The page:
I have come to the conclusion that productivity is the act of bringing a company closer to its goal. Every action that brings a company closer to its goal is productive. Every action that does not bring a company closer to its goal is not productive.

If your teams’ metrics aren’t bringing your company closer to its goal, it is definitely time to reassess your metrics.

Silos go away when all sub-teams are on the same page

For Adobe, we realized that producing quality content was our overall company goal. With this in mind, a team discussion can happen when a company meeting is held. Instead of the PR sub-team coming to the meeting only to address its concerns about journal mentions, it comes with the understanding that the ultimate goal is to produce quality company content. That way, when the meeting focuses on producing quality content, PR won’t feel that its needs aren’t being addressed. After all, creating quality content is now PR’s overriding metric or goal, as it is for every other sub-team in the room. The other metrics are merely a means to an end.

When all teams can work from a common ground, you will find that the silos that once divided your teams are broken. And, until they’re knocked down, you will feel the tension. For example, if the SEO sub-team still comes to marketing meetings to share the metrics of pushing too many keywords, it is still too focused on its individual denominators. After all, what is quality content? We all know that it’s not keyword-stuffed articles.

On the contrary, as silos are broken, a company team spirit will develop. In the end, you’ve simplified the process because sub-teams no longer crash against each other at each meeting, but instead talk about the common denominator.

My challenge to you: Take a look at your company marketing team and identify your sub-team’s denominators. This first step is important. After all, you can’t find a common denominator without knowing what your original denominators were. Then, develop a common denominator based on a combined definition of your sub-team’s goals.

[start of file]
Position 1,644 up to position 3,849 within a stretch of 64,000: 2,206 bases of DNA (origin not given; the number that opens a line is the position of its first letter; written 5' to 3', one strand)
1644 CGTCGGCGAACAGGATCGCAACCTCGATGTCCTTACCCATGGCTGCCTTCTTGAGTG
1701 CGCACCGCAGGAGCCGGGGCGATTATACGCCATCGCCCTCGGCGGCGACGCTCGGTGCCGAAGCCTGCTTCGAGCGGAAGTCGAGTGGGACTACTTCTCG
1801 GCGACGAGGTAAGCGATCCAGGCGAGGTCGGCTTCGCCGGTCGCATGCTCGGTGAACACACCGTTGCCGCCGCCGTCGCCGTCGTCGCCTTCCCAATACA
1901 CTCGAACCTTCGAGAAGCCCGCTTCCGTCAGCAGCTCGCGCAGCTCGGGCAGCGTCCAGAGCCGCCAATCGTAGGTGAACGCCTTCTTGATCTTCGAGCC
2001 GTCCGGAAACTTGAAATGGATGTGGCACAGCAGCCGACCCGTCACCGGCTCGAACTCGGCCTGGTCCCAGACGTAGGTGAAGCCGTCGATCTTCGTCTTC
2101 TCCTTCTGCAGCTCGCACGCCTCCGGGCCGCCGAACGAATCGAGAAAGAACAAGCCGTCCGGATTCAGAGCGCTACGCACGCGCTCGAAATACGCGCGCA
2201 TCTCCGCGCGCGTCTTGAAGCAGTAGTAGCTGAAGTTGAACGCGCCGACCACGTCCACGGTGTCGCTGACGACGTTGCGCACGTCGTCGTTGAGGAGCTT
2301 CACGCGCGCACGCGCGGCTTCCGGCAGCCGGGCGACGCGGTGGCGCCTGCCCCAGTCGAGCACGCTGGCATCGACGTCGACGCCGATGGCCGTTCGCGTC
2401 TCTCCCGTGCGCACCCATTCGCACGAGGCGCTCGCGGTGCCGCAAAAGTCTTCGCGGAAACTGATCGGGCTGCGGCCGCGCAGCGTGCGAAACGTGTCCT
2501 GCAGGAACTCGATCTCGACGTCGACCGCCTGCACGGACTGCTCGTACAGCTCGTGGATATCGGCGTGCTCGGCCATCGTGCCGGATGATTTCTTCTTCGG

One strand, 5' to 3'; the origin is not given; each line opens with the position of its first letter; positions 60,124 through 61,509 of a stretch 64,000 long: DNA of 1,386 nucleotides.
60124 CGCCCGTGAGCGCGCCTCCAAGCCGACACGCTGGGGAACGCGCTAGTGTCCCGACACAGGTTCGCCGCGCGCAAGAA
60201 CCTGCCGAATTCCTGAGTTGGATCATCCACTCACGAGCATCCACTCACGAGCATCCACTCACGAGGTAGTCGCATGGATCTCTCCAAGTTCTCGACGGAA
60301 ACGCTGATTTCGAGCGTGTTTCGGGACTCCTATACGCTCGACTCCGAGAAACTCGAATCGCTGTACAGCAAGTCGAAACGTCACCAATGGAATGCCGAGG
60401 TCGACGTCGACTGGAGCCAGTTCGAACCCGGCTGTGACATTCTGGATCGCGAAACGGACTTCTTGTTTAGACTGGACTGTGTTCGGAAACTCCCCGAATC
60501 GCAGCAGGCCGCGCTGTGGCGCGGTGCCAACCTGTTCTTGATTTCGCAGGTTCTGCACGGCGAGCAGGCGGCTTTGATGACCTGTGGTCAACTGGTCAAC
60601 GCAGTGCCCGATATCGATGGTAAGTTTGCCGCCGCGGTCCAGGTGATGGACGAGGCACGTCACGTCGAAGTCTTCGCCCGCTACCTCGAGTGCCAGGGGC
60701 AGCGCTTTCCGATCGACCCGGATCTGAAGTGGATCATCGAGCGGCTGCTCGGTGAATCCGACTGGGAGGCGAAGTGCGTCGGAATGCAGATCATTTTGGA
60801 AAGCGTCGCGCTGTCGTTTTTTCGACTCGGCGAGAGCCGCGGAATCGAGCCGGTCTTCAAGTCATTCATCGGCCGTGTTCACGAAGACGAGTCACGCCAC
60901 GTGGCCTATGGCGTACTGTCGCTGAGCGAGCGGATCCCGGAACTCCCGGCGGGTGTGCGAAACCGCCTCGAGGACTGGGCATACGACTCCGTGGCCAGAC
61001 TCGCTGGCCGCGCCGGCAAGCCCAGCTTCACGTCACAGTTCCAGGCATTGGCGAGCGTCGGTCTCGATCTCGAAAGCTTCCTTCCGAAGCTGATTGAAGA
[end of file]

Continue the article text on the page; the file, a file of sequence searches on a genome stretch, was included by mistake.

Does your team need to tackle a major content marketing initiative but lack the expertise to make it happen? CMI can help. Our Online Training & Certification Program provides you with must-know strategies, tactics, and best practices to build a strong foundation for your projects.

Cover image by Joseph Kalinowski/Content Marketing Institute

Editor’s note: Adobe is a Content Marketing Institute benefactor, which is a paid supporter of our website and content creation activities.

Author: Brian Watson

As an Adobe Search Program Manager, Brian Watson manages the content production and flow to the Adobe blog publications. He specializes in building systems to overcome the constraints that often intercede in content marketing management. At Adobe, he writes to guide content marketers in solving their challenges. Brian loves to hear from his readers, and would appreciate any feedback to better understand problems content marketer’s face today. Connect with him on LinkedIn or Twitter @brianwcontent.